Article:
Rosie’s Story: Our Placenta Accreta Diagnosis

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At the first of the year, my husband and I found out that we were expecting our 5th child. It was the day before his 35th birthday. We had been trying to get pregnant for close to a year and I was elated to get a positive pregnancy test. A few weeks into the pregnancy, I thought one of my worst fears was coming true. I work as a sonographer and was able to get a peek of the baby. I quickly realized that the pregnancy wasn’t exactly where it was supposed to be. Instead of being high in the uterus, it was low and it looked like I might miscarry. I prepared myself and was pleasantly surprised when the pregnancy progressed and found it’s way up to where it was supposed to be.

At 16 weeks, I woke up around midnight to use the restroom.  I felt almost like I had peed my pants or was super sweaty. It was at that point that I realized that I was bleeding. It was a lot and I continued to bleed heavily all night. Again, I was sure I was losing our baby. I had never bled so much and it was beyond scary. After going to our OB that morning and having an ultrasound done, I was told that I had two 7 centimeter subchorionic bleeds and placenta previa. The bleeding slowed down and I started to feel less alarmed, but I was put on bed rest until the bleeding completely stopped and pelvic rest the rest of my pregnancy so I didn’t create a new bleed.  I spotted for several days after that and finally it stopped.





Four weeks later, we went in for our screening ultrasound. As an ultrasound tech, I was familiar with everything that was being scanned and our baby looked great. It was a little girl! Our ultrasound tech spent extra time towards the end looking at the placenta. I already knew that I had previa and I assumed that’s all she was looking at. After she was done, we went back to meet with my doctor. He expressed concerns that I had placenta accreta and wanted me to get another ultrasound done at maternal fetal medicine.




Placenta accreta was something that I had learned about in ultrasound school but couldn’t remember exactly what it was. I scan general ultrasound and not a lot of OB so I was off to research it as soon as we left. I immediately became scared after reading about it. If you aren’t aware, placenta accreta is when the vessels of the placenta attach too deeply into the uterus. This can cause severe complications at delivery as the placenta doesn’t detach and a woman can start hemorrhaging. The placenta can also invade through the uterine wall and affect bowel and the bladder. I had every single risk factor for accreta which includes:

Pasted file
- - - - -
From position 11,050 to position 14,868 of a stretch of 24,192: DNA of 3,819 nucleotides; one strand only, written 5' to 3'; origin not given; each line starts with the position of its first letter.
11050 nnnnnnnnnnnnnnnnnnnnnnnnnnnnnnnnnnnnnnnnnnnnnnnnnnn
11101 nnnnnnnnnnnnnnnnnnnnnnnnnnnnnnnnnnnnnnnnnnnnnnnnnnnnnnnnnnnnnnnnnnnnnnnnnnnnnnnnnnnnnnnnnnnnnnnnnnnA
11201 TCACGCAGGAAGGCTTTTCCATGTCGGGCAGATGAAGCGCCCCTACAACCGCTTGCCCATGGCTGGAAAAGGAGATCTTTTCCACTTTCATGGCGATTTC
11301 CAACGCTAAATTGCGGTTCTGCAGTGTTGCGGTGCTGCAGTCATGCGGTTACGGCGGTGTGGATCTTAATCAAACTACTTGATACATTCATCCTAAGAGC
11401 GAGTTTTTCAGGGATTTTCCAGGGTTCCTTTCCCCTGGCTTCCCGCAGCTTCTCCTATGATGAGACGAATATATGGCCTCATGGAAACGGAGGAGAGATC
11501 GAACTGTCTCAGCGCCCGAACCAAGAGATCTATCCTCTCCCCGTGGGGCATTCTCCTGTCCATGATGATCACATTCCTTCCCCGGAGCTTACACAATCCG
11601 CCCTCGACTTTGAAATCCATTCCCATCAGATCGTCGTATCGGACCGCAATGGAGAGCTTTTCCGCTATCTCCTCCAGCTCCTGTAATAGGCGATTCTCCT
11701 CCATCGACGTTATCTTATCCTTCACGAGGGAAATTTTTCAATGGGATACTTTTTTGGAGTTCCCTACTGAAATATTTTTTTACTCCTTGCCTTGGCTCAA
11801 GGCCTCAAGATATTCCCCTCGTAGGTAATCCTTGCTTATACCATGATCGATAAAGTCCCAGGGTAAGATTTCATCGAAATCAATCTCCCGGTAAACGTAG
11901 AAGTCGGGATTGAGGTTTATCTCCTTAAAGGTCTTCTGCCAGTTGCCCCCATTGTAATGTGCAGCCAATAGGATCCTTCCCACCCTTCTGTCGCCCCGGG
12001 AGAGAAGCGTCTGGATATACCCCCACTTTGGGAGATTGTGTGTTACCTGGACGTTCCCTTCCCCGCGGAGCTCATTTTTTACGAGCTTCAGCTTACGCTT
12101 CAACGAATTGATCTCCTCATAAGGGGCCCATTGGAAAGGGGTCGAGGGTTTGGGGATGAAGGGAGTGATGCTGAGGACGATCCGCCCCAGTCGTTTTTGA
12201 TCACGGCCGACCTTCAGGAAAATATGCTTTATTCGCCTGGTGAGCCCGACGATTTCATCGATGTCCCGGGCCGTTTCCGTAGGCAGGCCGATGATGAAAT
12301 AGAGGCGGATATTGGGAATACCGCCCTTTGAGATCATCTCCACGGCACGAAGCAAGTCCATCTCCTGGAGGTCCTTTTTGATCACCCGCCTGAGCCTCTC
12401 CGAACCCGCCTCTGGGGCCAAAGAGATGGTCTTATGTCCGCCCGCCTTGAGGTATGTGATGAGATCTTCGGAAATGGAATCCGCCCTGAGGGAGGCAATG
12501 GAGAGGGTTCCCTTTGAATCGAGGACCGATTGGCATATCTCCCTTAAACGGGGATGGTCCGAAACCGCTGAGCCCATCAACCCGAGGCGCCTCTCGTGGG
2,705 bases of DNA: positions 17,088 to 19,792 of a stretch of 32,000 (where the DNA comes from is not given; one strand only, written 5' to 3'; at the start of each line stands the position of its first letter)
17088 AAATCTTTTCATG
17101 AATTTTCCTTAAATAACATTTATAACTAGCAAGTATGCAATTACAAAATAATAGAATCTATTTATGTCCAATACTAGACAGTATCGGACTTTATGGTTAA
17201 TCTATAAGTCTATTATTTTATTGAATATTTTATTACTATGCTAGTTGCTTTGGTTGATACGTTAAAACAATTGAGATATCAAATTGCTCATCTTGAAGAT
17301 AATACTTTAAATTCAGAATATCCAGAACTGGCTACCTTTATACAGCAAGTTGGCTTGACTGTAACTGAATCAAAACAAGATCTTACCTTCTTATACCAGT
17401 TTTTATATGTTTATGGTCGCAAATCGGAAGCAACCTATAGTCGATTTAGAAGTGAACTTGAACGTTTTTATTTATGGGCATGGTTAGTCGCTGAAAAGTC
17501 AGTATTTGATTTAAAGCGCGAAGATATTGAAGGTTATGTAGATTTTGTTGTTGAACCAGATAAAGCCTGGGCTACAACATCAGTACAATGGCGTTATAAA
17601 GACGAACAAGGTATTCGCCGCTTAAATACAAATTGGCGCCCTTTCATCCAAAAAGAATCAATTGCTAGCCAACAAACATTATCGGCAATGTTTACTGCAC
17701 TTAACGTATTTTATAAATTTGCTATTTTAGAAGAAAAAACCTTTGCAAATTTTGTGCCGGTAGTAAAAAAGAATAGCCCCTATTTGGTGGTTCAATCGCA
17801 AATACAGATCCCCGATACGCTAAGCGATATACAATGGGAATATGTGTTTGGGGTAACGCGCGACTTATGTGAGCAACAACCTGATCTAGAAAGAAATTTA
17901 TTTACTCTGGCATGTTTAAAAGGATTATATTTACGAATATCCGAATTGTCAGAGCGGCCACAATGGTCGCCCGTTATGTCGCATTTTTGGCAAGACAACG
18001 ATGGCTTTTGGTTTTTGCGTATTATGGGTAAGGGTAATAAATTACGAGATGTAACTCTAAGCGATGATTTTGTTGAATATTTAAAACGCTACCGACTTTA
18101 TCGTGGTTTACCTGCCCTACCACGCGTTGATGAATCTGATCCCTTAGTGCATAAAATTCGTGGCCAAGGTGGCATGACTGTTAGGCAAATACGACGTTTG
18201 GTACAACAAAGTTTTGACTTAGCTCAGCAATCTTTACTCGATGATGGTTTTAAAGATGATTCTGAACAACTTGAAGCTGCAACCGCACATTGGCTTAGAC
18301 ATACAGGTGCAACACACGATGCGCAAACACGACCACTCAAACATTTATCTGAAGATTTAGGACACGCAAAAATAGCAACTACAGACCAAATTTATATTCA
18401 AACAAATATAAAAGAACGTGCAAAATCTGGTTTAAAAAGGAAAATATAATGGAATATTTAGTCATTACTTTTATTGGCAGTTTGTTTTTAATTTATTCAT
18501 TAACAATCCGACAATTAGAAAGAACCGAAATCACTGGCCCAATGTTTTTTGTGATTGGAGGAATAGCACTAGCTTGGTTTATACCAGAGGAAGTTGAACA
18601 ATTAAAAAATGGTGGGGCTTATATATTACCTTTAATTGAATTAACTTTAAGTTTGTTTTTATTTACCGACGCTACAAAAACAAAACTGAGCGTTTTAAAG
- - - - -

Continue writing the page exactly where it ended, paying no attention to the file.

• Prior c-section – I’d had 4 before this pregnancy
  • Advanced maternal age
  • Placenta Previa

We didn’t have to wait long to be seen at maternal fetal medicine. The tech took her time with us and then another dr. came in to see us. He confirmed that I did in fact have placenta accreta. The placenta was overlying my c-section scar. The Dr. spent the next 45 minutes talking about a plan for us. We would deliver at 34 weeks with a team of 3-4 specialists. I would have a large vertical incision, they would deliver the baby and then do a hysterectomy. With placenta accreta, if they try to pull at the placenta, it will just begin to bleed. Many women have died from accreta, especially if it isn’t diagnosed beforehand. Therefore, they told me they would remove my uterus with the placenta still in tact. There was a possibility that the placenta would invade into my bladder. If that was the case, I would have to have a bladder repair and catheter for 2-4 weeks after the surgery. I would also have to stop seeing my regular OB and start seeing a High Risk OB who was also an accreta specialist.



After leaving this appointment, I wasn’t sure how to process. I was scared. Scared to have a preemie at 34 weeks. Scared that I would start bleeding again at any time and have to deliver even earlier. Scared that my baby girl wouldn’t do well. Scared that I would die. I know that seems extreme, but the fact that women do die from placenta accreta is a fact. I did take comfort in the early diagnosis and the track record of the team that I was delivering with.  They had never lost a patient who had been diagnosed with accreta beforehand.  Our diagnosis was made in early May and I had months to think about it.   I felt so anxious and would often cry about it.  I tried to put on a brave face when talking to others about it, but the truth was that I was scared and sad inside.


To be continued….

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